DVD RE-RUN INTERVIEW: Nuri Bilge Ceylan Talks About The Truths of “Distant”
by Howard Feinstein
[EDITORS NOTE: “Distant,” which opened in theaters one year ago, will available on DVD this week (March 22).]
A conflicted intellectual is the main protagonist in “Distant,” Turkish director Nuri Bilge Ceylan‘s third feature, winner of both the grand jury prize and best actor accolades for its two leads at this past Cannes Film Festival. In one of the few funny scenes in this otherwise earnest film, he puts on a tape of a Tarkovsky film. “He loses patience in the middle,” says Ceylan. “So he puts on porno.”
Like his earlier films, “The Small Town” and “Clouds of May,” “Distant” is autobiographical. Mahmut (Muzaffer Ozdemir) is a successful, middle-aged photographer in Istanbul who has fallen into the chasm between youthful idealism and a state of quiet resignation. He isolates himself. His sporadic contacts are with women, who quietly glide in and quickly out of his home, and a few pals, who badger him about his withdrawal from life. He channels his energies into repetitive rituals like a beer at the same time in the same cafe every day and an obsession with neatness in his apartment. Everything there is so ordered that he even sprays the inside of his shoes daily and places them in just the right spot in a cupboard.
“There is a lot of me in this character,” Ceylan affirms, while we were sitting outside the Turkish Pavilion in Cannes. The 44-year-old filmmaker is handsome, with short gray hair and wire rims from another age. “I used to live like Mahmut before my first marriage of seven years and for four years after my divorce. (He remarried a year and a half ago.) And that’s my flat in the film.” The film’s veracity, not to mention astonishing beauty, has elevated the director from obscurity into a world-class player. He was even the subject of a retrospective at the last Toronto International Film Festival.
“My intention was to make a film about the meaninglessness of my life, but that’s a hard subject because nothing happens,” he says. “So I decided to put an opposite character up against Mahmut.” Yusuf (Mehmet Demin Toprak) is Mahmut’s country-bumpkin cousin and unwelcome house guest. When he shows up after the factory in his village has closed down, Mahmut’s anal-retentive world is threatened.
“Mahmut’s house is his prison,” says Ceylan. “Many intellectuals are like him. A simple man might marry. If you are rich, intellectual, and alone at 45 or 50, your life begins to be like his. He doesn’t like things to be out of order. He rarely watches television. He just likes another sound in the house, almost a friend.” The involuntary host has cultivated an urban detachment, while Yusuf is brawny, overbearing, and crude. He shows little respect for his relative’s universe. “If I had not portrayed him as a pig, it would be too obvious how selfish Mahmut is.”
Ceylan’s film debut, “The Small Town” (1997), shot in resplendent black and white, takes place in the his native Anatolian village. He, his parents, and Toprak, his real-life cousin (who tragically died in a car accident soon after “Distant” premiered in Istanbul) play themselves. Much of the film takes place around a fire, where the family members discuss their individual and group concerns. The sense of community is palpable. Among the most affecting scenes are one of a young girl attending school with a spoiled lunch and one of her and her brother playing in a cemetery.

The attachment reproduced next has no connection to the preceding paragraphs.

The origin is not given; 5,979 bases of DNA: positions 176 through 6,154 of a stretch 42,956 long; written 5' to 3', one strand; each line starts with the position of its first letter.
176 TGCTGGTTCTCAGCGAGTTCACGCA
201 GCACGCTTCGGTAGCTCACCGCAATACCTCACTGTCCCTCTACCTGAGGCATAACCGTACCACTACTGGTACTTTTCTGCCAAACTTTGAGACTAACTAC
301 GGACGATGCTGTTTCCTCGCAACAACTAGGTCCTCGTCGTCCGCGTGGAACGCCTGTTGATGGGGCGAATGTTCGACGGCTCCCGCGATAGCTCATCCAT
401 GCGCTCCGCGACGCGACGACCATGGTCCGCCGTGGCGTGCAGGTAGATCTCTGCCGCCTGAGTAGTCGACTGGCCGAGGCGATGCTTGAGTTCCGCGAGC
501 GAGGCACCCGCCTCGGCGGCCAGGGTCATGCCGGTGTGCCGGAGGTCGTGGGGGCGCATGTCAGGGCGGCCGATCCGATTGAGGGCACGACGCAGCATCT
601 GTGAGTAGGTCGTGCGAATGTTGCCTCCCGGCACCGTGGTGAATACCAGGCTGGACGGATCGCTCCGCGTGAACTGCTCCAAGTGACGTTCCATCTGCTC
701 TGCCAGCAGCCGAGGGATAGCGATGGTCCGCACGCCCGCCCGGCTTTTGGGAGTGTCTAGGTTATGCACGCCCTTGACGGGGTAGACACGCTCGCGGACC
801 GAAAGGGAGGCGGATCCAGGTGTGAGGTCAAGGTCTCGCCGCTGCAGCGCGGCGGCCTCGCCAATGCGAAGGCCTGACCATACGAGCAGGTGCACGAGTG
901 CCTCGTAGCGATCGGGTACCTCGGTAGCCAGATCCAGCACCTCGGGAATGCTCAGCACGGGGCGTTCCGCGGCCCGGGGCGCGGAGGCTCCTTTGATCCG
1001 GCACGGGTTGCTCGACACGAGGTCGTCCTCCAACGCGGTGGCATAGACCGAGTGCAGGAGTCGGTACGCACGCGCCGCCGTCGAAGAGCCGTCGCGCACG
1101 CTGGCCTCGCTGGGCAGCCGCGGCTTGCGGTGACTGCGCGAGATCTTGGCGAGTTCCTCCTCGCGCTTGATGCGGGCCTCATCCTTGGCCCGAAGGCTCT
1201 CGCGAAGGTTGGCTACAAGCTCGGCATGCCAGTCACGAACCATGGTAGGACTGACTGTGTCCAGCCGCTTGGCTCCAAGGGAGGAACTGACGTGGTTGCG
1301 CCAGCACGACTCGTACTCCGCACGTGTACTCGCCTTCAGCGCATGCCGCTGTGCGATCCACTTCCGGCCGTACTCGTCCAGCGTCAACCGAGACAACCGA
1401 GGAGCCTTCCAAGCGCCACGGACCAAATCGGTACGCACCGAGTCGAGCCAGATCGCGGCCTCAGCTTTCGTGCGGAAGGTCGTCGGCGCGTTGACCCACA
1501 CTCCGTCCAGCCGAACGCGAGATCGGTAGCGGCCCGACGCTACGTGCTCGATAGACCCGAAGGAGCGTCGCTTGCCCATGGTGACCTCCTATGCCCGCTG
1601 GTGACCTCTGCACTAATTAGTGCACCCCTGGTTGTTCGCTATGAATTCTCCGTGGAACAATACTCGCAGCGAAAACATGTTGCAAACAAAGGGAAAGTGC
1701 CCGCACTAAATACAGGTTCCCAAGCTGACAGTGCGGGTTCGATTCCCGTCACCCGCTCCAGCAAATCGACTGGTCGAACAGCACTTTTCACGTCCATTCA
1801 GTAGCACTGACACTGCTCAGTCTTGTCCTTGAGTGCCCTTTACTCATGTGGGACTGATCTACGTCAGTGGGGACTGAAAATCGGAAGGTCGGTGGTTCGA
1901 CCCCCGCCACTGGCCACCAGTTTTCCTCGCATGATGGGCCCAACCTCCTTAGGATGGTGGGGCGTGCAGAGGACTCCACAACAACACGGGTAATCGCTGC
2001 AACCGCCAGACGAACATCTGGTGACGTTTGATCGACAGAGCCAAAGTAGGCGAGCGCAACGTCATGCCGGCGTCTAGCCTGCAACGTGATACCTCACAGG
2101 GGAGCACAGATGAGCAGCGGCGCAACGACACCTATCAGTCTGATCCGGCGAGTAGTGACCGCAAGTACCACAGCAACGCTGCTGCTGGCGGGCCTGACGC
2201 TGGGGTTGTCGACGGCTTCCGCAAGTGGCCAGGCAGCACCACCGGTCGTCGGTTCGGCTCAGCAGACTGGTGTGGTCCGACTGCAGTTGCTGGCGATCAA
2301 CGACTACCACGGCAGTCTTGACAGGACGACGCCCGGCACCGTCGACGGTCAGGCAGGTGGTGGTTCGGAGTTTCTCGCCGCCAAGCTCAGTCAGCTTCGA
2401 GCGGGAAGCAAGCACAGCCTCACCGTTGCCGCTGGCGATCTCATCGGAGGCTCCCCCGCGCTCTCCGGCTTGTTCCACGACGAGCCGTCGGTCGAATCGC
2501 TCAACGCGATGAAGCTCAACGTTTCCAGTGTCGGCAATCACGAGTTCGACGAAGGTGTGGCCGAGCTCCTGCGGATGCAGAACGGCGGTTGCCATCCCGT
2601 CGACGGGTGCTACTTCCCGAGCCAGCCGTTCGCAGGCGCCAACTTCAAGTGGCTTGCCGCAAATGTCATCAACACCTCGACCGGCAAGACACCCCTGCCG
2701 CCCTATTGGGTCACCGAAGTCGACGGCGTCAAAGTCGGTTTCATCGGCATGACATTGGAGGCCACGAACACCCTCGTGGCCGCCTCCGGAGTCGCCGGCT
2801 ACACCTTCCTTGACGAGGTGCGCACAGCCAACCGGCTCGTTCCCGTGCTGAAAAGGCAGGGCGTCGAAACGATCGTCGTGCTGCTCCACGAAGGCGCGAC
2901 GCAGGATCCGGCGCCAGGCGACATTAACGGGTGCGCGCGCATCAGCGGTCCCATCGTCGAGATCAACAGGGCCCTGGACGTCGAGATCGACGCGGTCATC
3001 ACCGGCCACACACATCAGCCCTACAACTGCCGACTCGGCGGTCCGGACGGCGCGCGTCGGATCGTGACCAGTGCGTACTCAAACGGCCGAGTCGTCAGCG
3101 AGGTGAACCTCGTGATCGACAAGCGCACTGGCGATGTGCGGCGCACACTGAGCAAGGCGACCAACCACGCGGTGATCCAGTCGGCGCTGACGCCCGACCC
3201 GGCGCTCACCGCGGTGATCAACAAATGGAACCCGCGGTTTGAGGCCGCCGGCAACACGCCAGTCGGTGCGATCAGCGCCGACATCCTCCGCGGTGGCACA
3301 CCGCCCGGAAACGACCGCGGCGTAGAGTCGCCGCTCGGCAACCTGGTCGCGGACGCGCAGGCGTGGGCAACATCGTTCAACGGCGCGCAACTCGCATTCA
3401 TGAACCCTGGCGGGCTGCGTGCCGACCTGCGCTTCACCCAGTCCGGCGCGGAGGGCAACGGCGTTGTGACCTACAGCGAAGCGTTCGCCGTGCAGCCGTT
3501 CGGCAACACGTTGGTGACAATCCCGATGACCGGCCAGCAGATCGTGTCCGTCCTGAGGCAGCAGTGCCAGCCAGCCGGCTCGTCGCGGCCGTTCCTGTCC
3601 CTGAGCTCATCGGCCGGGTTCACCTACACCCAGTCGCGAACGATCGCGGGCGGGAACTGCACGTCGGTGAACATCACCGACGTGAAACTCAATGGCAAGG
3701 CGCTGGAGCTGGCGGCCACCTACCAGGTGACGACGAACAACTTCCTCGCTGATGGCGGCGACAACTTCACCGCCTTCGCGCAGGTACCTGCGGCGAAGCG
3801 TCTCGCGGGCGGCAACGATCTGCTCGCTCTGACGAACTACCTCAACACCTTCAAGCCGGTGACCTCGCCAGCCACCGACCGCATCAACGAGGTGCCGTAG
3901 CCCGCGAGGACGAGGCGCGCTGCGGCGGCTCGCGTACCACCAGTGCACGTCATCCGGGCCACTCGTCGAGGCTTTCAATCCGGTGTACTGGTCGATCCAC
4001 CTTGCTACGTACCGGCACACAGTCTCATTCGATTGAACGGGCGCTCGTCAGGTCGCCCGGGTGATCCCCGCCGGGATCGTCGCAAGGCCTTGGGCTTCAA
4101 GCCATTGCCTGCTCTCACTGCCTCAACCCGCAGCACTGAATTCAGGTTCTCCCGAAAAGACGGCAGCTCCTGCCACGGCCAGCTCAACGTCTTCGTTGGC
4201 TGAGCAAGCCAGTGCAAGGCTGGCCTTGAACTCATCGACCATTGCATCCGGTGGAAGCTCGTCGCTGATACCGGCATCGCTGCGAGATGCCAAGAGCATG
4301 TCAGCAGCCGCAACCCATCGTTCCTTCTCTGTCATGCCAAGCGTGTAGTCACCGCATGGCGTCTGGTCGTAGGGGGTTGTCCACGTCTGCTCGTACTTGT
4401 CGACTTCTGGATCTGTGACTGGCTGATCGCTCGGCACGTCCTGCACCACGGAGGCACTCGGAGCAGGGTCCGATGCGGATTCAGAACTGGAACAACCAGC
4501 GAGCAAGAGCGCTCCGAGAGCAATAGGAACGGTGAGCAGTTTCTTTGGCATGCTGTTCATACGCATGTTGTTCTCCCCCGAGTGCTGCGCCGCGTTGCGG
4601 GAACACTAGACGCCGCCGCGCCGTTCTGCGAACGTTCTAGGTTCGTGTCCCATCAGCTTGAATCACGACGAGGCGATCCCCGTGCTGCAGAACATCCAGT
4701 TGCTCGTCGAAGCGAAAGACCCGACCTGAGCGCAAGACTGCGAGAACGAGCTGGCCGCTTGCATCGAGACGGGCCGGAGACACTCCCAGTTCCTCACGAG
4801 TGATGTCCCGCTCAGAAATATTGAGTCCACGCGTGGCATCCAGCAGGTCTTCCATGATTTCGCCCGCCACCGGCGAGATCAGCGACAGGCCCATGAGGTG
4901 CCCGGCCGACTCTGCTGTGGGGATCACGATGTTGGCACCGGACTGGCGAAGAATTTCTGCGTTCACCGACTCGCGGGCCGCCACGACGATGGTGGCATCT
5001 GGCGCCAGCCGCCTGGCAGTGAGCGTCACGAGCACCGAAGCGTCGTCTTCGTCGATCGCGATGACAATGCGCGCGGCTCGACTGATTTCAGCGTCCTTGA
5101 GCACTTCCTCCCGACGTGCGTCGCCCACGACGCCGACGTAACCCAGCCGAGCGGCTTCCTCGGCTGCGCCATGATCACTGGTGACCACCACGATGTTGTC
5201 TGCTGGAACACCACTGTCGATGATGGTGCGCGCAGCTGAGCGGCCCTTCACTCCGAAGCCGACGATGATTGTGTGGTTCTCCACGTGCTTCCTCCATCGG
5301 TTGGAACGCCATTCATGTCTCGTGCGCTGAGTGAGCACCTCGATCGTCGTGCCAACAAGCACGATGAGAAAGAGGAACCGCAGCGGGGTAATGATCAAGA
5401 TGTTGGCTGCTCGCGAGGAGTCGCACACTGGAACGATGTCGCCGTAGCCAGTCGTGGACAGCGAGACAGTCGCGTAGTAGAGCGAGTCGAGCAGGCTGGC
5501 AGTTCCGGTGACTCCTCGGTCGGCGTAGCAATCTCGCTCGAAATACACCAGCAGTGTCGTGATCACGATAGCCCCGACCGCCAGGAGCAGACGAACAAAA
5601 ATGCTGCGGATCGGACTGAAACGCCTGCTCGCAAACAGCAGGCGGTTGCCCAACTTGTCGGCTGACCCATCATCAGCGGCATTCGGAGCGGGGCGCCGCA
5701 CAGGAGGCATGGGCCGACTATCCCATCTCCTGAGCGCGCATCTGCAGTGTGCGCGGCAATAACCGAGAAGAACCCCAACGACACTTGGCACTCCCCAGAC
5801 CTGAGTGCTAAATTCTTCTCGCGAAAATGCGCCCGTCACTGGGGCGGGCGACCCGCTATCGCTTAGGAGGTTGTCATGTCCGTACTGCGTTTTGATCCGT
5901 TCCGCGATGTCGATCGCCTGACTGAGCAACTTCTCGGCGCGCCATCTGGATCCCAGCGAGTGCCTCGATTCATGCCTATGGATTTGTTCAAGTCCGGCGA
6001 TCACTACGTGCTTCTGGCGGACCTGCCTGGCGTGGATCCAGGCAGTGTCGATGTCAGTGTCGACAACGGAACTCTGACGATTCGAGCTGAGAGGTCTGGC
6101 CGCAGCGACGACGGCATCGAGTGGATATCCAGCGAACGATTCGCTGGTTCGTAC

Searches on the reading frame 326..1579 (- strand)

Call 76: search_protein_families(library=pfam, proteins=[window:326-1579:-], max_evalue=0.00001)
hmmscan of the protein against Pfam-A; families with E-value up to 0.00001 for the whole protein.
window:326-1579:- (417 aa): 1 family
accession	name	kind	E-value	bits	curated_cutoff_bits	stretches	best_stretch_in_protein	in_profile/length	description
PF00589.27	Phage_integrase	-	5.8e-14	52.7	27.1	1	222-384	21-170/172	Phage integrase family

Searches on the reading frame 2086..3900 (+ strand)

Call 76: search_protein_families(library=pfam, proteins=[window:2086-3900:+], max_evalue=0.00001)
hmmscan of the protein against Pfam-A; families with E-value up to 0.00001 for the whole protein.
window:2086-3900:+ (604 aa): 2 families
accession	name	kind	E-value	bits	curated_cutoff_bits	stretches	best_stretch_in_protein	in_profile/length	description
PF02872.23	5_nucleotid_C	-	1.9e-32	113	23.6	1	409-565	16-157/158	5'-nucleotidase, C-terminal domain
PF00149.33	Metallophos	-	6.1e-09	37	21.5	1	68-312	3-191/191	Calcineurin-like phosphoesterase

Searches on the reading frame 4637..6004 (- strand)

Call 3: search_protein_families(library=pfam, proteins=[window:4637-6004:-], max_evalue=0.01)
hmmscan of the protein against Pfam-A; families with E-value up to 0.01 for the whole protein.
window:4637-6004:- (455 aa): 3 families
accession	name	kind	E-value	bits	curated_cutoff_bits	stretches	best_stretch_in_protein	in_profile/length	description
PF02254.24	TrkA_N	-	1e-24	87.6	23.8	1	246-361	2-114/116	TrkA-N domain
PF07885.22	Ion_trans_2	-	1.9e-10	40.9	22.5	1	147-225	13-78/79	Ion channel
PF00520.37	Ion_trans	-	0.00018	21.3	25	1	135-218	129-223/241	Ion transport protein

In “Clouds of May” (2000), Ozdemir, again a surrogate for Ceylan, portrays a filmmaker who returns to that same village to make a movie about his family. Ceylan’s parents play the leads in both the film and the film-within-the-film. His father can barely concentrate on the camera: He’s too concerned with the impending destruction of the abundant large trees on his ancestral land. The director is too focused on his own project to care. The film is ingeniously self-reflexive. It captures nature’s rhythms and the cycles of rural life. Not surprisingly, Ceylan dedicates it to Chekhov, another master at integrating family and landscape.
He shot each of his movies for less than $100,000. He claims he wrote the script for “Distant,” then used his own money to finance the project (with assistance from the Hubert Bals Fund in post-production). “Turkish television isn’t very interested in my films. I could probably have applied to Eurimage and private investors for money and probably received it, but I would have had to wait. As soon as I finish a script, I want to shoot.” He never had more than five crewmembers at any one time. In addition to director and screenwriter, he is credited as producer, cameraman, and co-editor.
“The Small Town” and “Clouds of May” are both highly accomplished, yet they do not prepare one for “Distant”‘s longer takes, longer silences, increased use of natural sound, more poignant ending, and stylistic enhancement. Ceylan has trekked for a long time to hit paydirt. He was accepted to the London Film School, but lacked the money to attend. (He did study filmmaking in Istanbul.) He moved there anyway and became exposed to the works of Tarkovsky, Antonioni, Ozu, Bresson, and Bergman. (Kiarostami is a more contemporary influence.) He told Screen International that he saw three films a day.
Perhaps the roots of Mahmut’s isolation began during Ceylan’s visits to the National Film Theatre. Regardless, his world-weariness is far from Ceylan’s pre-Istanbul life. “Mahmut stays away from other photographers and, most of the time, from his old friends,” he says. “Those others have a lot of shared activities. In the small towns and villages where I grew up, though, you don’t need an activity to get together.”